Most of the respondents (78%) reported receiving a bonus or a com- mission related to performance. On average the bonus amounted to $29,128. Overall, that brought the average total salary figure up to $125,930. For the most part, the bonuses were based on merit, safety performance, production, profitability or a combination of the four.

Table 1 presents the E&MJ Salary Survey findings sorted by region then sector. The way the data is presented allows a quick comparison on a sector- by-sector basis. The total responses are given to the left. Information based on as little as three responses would be considered weak at best, but the infor- mation was included to give an accurate portrayal of the results.

As an example, most CEOs would not want their compensation based on the one executive in Asia reporting $250,000/yr. However, the geologists in Africa can thank the two exploration geologists who reported base salaries that averaged $190,000/yr. On the other hand, the data from the 37 pro- fessionals working in mineral processing in the U.S. and Canada is probably fair- ly reliable, as well as the 28 open-pit responses from Latin America. The Administrative sector includes the exec- utives, which explains the gradual decline in base salary through the ranks.

Table 2 presents the same data reor- ganized by sector then region. It's easier to see how the pay within the same sec- tor changes on a regional basis. In the three sectors with the most reliable data, mineral processing, open-pit min- ing and underground mining, Australian professionals received a higher base pay and a higher total salary on average.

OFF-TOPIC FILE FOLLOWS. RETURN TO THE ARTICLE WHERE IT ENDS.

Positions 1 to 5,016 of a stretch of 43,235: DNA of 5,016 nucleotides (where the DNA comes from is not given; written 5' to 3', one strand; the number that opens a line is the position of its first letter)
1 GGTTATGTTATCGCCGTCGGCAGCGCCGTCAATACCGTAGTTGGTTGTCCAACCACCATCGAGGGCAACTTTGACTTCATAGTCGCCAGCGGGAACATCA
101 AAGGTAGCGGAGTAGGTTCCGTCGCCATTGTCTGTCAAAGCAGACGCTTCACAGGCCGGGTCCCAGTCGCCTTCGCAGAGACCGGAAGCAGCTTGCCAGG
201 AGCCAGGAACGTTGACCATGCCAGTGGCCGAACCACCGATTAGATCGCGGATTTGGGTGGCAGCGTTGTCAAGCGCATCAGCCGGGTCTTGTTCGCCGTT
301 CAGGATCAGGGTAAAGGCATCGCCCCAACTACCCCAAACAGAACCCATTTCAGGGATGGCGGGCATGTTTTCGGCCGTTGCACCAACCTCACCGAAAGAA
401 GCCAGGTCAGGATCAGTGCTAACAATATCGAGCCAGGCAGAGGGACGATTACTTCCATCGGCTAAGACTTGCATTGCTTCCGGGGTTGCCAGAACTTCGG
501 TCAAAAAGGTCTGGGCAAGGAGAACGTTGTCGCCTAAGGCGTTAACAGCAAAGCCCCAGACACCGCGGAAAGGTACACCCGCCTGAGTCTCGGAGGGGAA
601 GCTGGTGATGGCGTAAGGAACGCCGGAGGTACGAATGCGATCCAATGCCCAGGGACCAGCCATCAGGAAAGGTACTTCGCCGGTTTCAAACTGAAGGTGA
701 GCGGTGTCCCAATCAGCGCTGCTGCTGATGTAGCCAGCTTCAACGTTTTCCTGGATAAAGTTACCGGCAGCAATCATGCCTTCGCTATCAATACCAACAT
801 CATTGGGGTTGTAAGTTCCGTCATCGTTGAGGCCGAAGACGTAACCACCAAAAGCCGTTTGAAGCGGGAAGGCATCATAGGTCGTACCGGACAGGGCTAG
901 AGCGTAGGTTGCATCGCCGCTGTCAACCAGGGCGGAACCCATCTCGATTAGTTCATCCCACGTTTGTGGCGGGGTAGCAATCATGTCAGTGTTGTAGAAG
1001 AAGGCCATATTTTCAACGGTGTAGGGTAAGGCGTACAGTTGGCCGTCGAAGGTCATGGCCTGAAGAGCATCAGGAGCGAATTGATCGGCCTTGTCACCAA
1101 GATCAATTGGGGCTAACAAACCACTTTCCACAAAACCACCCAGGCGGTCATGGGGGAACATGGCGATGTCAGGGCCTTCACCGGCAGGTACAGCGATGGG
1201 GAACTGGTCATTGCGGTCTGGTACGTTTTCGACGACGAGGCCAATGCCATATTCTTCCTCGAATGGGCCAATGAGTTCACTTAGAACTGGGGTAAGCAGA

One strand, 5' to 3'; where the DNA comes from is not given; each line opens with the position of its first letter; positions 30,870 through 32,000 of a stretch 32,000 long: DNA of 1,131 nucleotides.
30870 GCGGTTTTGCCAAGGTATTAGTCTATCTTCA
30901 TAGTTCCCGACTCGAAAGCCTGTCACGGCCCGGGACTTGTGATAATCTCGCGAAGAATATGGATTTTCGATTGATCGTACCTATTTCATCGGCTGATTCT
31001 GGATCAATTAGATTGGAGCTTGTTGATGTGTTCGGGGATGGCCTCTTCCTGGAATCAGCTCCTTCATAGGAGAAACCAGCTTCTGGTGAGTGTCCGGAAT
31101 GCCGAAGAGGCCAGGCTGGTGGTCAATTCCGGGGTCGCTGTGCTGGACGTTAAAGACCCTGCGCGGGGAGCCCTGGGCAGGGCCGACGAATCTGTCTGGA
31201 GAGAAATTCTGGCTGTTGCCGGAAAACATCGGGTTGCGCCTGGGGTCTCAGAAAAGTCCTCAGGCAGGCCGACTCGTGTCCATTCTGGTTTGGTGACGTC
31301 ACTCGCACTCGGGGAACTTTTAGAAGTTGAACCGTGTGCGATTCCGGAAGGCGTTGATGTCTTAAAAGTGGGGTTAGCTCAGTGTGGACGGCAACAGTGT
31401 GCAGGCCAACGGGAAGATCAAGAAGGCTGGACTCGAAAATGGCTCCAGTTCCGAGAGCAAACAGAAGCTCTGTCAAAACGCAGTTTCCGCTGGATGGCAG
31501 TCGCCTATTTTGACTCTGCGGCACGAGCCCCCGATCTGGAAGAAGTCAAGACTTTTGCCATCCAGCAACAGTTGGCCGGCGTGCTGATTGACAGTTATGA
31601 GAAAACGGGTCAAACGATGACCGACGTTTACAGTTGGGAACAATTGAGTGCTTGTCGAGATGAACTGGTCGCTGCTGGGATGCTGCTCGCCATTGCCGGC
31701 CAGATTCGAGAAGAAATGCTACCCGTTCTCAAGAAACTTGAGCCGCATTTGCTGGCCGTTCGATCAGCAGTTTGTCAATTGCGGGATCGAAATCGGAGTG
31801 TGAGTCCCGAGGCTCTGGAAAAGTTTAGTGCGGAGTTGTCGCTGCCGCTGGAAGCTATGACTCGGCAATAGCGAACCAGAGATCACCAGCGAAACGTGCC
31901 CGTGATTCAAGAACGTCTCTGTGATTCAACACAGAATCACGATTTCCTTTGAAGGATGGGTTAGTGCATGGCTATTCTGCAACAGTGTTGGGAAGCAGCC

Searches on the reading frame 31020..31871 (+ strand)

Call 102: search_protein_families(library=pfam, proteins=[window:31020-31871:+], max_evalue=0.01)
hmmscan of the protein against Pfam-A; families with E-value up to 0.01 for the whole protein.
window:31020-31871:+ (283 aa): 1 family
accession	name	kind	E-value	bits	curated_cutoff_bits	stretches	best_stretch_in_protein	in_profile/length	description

Tables 3, 4 and 5 delve more deeply into those three sectors by looking at average salaries for each job classifica- tion. On the job sites, the mine or plant manager on average earns more money than the chief engineer. Meanwhile, the geologists at the mines and the project engineer at the mill are the low- est paid on average. Had the survey had more usable responses, it would have been interesting to look at job classification on regional basis. With this sampling, the data was just too thin. While none of this information is earth-shattering, it does show where current salaries currently stand on an average worldwide basis.

As a parting question, the readership survey asked the participants to identify their three most critical job-related con- cerns. They were asked to select from a list of 15 items. Although the answers and priorities differed on a regional basis, the answers could be confined to eight topics. In the U.S. and Canada, the respondents selected government regulations, environmental activism and the economy. For Australia, it was gov- ernment taxation (topical), finding employees and the economy. Readers in Latin America and Africa were most concerned with metal prices and safety. However, Latin American miners were more worried about environmental activism and African miners were more worried about the economy. In Europe, they are more concerned with limited production, the economy and govern- ment regulations. Meanwhile, Asian miners worry about metal prices, safety and government regulations.

A positive takeaway from these responses is that job security and employer relations registered very low response rates. Taking that combined with the amount of years they have worked with their present employers on average, it's safe to say there is a high level of mutual respect among mid- level mine and plant managers. One that is rewarded with relatively nice compensation plans.

As featured in Womp 2010 Vol 06 - www.womp-int.com